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jca's avatar

How do the British nannies get the children to behave so well?

Asked by jca (36059points) May 1st, 2011

One thing that impressed me about the Royal Wedding was the little flower girls and the young boys that were in attendance. I was impressed with their behavior, and that fact that they did not run off or act silly. I have a child that is of pre-school age, and although she is a very good kid, I don’t know if she would have been so well behaved as those children were.

How do the British nannies get the children to behave so well?

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26 Answers

marinelife's avatar

How do you know it was the nannies? Perhaps it was the parents.

trickface's avatar

They are taught from age 0 how to act proper and polite, I imagine their punishments are severe too! Royalty is the only life they know and I imagine the parents close off any exposure to influence of dissent or rebellion.

BarnacleBill's avatar

My children never acted silly or ran around out in public when young. I could stop them dead in their tracks with a look if I needed to. It worked because they were prepared in advance as to what was expected of them, lots of positive praise for good behavior, and we made sure that we interacted with them. Children tend to misbehave when parents ignore them at events to socialize with other adults. If a situation appeared to be more than they could handle, we would leave and go home before it got out of hand. Children are generally fine at day weddings, but need to stay home at night.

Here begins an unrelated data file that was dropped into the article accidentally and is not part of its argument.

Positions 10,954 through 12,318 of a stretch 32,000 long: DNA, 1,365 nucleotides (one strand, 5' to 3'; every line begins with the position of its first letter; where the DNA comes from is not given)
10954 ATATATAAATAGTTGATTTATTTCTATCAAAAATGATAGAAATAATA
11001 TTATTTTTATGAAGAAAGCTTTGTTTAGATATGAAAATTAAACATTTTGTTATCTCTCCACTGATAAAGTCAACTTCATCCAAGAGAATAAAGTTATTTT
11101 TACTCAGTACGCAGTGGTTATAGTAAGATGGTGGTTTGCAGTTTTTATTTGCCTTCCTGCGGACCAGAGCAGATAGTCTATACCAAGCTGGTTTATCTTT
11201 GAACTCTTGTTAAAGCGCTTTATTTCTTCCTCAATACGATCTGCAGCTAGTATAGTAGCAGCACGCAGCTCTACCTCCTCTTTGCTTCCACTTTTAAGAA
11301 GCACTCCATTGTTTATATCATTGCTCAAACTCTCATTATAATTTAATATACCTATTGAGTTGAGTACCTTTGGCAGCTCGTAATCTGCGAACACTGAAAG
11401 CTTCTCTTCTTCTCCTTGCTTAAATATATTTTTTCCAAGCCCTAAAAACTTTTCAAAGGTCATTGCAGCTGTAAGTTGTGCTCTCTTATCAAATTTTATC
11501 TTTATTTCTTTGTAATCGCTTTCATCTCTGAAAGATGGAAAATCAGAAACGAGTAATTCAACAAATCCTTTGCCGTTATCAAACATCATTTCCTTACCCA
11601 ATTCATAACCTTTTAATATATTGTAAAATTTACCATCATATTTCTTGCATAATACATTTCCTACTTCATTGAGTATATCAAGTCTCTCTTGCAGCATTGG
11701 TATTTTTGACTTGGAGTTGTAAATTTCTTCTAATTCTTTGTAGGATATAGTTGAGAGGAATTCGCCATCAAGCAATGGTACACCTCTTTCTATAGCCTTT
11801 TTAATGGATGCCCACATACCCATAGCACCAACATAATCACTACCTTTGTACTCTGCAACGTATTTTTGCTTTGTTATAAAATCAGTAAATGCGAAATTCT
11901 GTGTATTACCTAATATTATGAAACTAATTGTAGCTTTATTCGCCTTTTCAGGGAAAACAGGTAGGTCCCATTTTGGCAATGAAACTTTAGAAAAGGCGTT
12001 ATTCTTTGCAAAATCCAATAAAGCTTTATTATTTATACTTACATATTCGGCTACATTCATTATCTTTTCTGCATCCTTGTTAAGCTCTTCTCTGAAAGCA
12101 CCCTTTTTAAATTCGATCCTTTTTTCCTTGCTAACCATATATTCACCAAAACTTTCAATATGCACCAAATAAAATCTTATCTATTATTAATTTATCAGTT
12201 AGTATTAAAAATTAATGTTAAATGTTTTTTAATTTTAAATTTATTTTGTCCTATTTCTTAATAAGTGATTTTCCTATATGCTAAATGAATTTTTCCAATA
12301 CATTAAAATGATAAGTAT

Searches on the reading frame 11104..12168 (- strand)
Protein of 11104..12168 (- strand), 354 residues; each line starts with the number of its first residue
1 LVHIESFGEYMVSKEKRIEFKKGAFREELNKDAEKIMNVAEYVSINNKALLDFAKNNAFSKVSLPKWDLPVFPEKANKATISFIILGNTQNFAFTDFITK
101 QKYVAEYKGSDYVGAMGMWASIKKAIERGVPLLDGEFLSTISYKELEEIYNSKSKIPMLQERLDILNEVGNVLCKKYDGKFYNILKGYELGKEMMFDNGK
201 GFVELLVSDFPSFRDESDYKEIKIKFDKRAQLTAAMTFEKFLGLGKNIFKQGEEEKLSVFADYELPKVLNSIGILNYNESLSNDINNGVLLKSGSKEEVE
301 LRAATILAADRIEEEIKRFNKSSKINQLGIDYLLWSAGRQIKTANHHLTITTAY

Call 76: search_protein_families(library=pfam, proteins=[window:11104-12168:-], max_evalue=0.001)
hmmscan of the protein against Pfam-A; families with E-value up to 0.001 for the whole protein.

JLeslie's avatar

I have never seen a child act up when part of a wedding.

jrpowell's avatar

My dad used to beat the shit out of my mom and us. People would comment about how well behaved we were. They didn’t know that we were just scared to rock the boat.

marinelife's avatar

@johnpowell It is good to see you back under your “real” moniker. I am sorry that happened to you. We also behaved very well (people would comment on it) out of fear of my father’s rages and the belt.

JLeslie's avatar

I like @BarnacleBill answer. The children need to be told what is expected of them, and walk them through it. The royal wedding was rehearsed more than once. The adults need to be aware of a child’s attention span, and make sure they are entertained up until the time of the event. They cannot be silent, waiting, and ignored for hours whilst everyone readies themselves for the wedding.